Tools needed for fret leveling?

johmica

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I've been slowly building my understanding of the fret-leveling process, and I want to check my understanding against the knowledge of those with experience.

I've got a couple of cheap-o Chinese made guitars that I bought specifically for the purpose of practicing my fret finishing and leveling skills. I feel like I understand the process of leveling fairly well.

First, I want a mallet to gently tap the frets, in order to insure that they're fully set in the fretboard. I then take my Sharpie and mark all of the frets lightly. Next step: I take my perfectly flat sanding block, and I sand the frets straight up and down the neck, accounting for the curvature of the fretboard radius, until all of the frets have had their Sharpie marks removed. Then, I need a little curved crowning file to re-crown the frets that have been flattened by the leveling process.

What am I missing in my summary? Where am I about to go wrong?

Second question: the frets also have a good bit of fret sprout, and they're sharp (they've not been filed at all. Just clipped). What file/files do I use to file off the excess fret wire and then round the edges of the fretwire on the ends, in order to give them that smooth feel?
 

telepraise

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It seems there's been a few threads on this topic lately. I'll add that in my experience, recrowning is the most labor intensive procedure and hard to get right without good tools. I'm shamelessly addicted to diamond files. Pricey, but they leave way less scratches to sand out (which is hard on my fingers). Good luck on your learning adventure!
 

Ronkirn

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I agree in part with telepraise.. crowning requires either a very astute level of skill with a "flat" file, or a crowning file designed specifically for the task.. I recommend the Crowning file...
and the number one piece of advice I can offer to anyone contemplating learning the process.. Don't be a putz... learn on a beater or a junk neck first... If you try to learn on your #1.. the '51 Broadcaster Great GrandPa gave ya... :eek:

What kinda moron can that be.. and yes.. I have had, in the past, several guys that tried to learn on some very old and remarkable guitars... as Ben Franklin said, "We are all born ignorant, but one has to work at remaining stupid..."

So, other than a crowning file, there's no tools that I can think of at the moment that cannot be found in any good tool department... as for the leveling beam... just follow the info contained herein..



Ron
 

Freeman Keller

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Ron and Marty have written some pretty good guides to this operation. I've done my little attempt as part of the setup thread


The setup thread is available as a Word document without all the forum chit chat, PM me if you want a copy.

In my humble opinion one of the most important things about leveling frets is to start with a perfectly level fretboard before you put them in. I just did the frets on the archtop that I'm building and they took almost no leveling at all - I marked them all, hit them with a long beam with 400 and almost no metal was removed.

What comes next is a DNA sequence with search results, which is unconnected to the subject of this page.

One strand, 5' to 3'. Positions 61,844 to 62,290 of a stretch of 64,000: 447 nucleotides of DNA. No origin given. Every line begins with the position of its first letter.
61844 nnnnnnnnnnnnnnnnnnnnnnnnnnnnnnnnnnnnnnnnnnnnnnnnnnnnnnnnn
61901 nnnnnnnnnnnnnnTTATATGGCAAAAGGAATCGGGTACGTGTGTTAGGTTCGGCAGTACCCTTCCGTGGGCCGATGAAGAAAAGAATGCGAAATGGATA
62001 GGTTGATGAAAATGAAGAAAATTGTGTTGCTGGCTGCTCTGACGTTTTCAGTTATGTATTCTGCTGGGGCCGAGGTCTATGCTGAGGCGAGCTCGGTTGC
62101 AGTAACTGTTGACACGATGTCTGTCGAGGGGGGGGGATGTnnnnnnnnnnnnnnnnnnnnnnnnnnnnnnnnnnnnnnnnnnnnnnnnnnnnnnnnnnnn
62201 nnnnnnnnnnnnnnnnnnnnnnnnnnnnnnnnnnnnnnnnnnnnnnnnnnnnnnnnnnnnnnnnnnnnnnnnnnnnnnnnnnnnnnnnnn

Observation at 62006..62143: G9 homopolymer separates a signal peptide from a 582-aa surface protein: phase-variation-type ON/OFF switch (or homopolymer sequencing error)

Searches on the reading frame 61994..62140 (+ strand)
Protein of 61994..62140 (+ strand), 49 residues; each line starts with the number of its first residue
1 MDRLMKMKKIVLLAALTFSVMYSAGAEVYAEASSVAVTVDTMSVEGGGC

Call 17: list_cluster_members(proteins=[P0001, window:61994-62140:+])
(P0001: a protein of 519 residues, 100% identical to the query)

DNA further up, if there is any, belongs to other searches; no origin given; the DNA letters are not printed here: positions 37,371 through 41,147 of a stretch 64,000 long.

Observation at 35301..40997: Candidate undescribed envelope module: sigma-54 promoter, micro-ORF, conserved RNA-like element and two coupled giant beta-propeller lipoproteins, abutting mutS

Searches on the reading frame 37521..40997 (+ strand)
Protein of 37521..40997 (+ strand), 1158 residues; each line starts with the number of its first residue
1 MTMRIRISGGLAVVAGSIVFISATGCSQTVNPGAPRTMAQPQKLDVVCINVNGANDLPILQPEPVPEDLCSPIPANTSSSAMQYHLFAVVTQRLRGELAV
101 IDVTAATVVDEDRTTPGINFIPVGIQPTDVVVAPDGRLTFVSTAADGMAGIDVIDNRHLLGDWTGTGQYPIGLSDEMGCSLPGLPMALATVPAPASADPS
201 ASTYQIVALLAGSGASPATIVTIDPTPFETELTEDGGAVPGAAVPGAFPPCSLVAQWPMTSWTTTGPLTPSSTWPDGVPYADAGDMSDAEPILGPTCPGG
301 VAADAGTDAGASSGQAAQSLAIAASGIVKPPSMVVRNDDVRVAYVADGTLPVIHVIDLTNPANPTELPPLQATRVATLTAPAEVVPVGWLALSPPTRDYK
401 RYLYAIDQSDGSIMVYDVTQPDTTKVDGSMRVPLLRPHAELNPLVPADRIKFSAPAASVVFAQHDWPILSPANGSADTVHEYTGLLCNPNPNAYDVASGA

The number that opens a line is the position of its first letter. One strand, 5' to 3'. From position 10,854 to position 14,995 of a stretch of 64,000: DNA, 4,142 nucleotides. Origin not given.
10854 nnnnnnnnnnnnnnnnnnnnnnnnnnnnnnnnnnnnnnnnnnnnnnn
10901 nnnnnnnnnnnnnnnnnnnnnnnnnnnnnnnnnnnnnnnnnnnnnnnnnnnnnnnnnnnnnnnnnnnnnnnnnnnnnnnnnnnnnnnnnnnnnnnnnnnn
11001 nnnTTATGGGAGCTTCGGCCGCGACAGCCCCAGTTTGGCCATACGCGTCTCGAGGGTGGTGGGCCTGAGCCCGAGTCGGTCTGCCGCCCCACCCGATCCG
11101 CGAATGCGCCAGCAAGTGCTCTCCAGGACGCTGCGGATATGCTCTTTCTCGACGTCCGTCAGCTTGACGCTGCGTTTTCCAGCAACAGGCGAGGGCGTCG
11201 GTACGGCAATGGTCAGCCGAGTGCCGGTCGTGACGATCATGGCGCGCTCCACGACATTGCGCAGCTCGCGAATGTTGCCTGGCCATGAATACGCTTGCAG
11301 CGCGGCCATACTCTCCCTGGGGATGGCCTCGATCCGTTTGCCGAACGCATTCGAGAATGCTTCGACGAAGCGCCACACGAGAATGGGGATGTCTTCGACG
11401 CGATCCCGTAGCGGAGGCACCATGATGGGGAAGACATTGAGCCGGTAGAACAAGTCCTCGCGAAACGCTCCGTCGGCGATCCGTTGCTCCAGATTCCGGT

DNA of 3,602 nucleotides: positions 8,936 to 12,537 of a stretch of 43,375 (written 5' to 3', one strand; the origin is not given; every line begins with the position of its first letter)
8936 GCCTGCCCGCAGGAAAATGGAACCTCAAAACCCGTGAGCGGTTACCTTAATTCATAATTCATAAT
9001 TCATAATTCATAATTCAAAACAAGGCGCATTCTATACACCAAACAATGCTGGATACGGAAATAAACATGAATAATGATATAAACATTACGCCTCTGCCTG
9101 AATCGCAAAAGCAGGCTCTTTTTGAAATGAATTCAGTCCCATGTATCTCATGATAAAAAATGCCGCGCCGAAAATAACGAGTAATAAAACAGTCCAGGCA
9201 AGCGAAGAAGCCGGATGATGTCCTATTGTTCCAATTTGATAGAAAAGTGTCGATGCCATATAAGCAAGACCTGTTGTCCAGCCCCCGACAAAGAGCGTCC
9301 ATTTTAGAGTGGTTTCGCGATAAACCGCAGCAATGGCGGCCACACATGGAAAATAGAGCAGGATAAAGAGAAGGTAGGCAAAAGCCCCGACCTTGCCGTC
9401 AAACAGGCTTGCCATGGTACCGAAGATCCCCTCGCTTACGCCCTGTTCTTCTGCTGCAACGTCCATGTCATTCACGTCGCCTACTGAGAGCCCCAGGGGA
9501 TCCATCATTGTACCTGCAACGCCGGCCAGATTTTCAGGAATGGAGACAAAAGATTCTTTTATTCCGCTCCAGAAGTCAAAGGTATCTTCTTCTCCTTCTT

Most of my tools, other than a couple of crowning files, are either standard mechanics tools (various files) and a couple of flat beams with double stick tape. I was given the long StewMac beam and I do use it but I levels a lot of frets before I got it wouldn't run out and buy one if I was starting over again.
 

fasthand

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I took this journey a few years ago
Epiphone Les Paul
I must have leveled as well as refreted four times trying different tools techniques researched on the web
I ended up with a playable instrument that had scars from some bad choices and lack of patience
I was looking for something else related to the guitar beyond playing
What I learned is stick playing
I learned a good vocabulary regarding guitar set up and such
I have access to a highly rated shop
They work on my guitars and I just play them these days
 

Ronkirn

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I might point out too. . . buying tools from a quality tool department will generally get you higher grade tools for less$ .. for the most part none of the flat files from the more noteworthy guitar tool suppliers is even in the same league as a good Nicholson File, made in the USA and available from. Lowes, Home Deopt, or about any of the larger Hardware chains..
 

Boreas

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My only addition would be to back up a step and evaluate the neck and fingerboard prior to starting. First remove any relief in the neck (preferably checking with a notched straightedge to verify a flat and non-twisted neck/fretboard), then use a rocker or straightedge to identify any high frets. If there are none, you may only need a polish or re-crown. No need to remove material unnecessary.

But since you are doing this for practice, it really doesn't matter. In fact, you may even want to create some divots or low frets before you start to see what it takes to remove them.
 
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Quexoz

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I've been slowly building my understanding of the fret-leveling process, and I want to check my understanding against the knowledge of those with experience.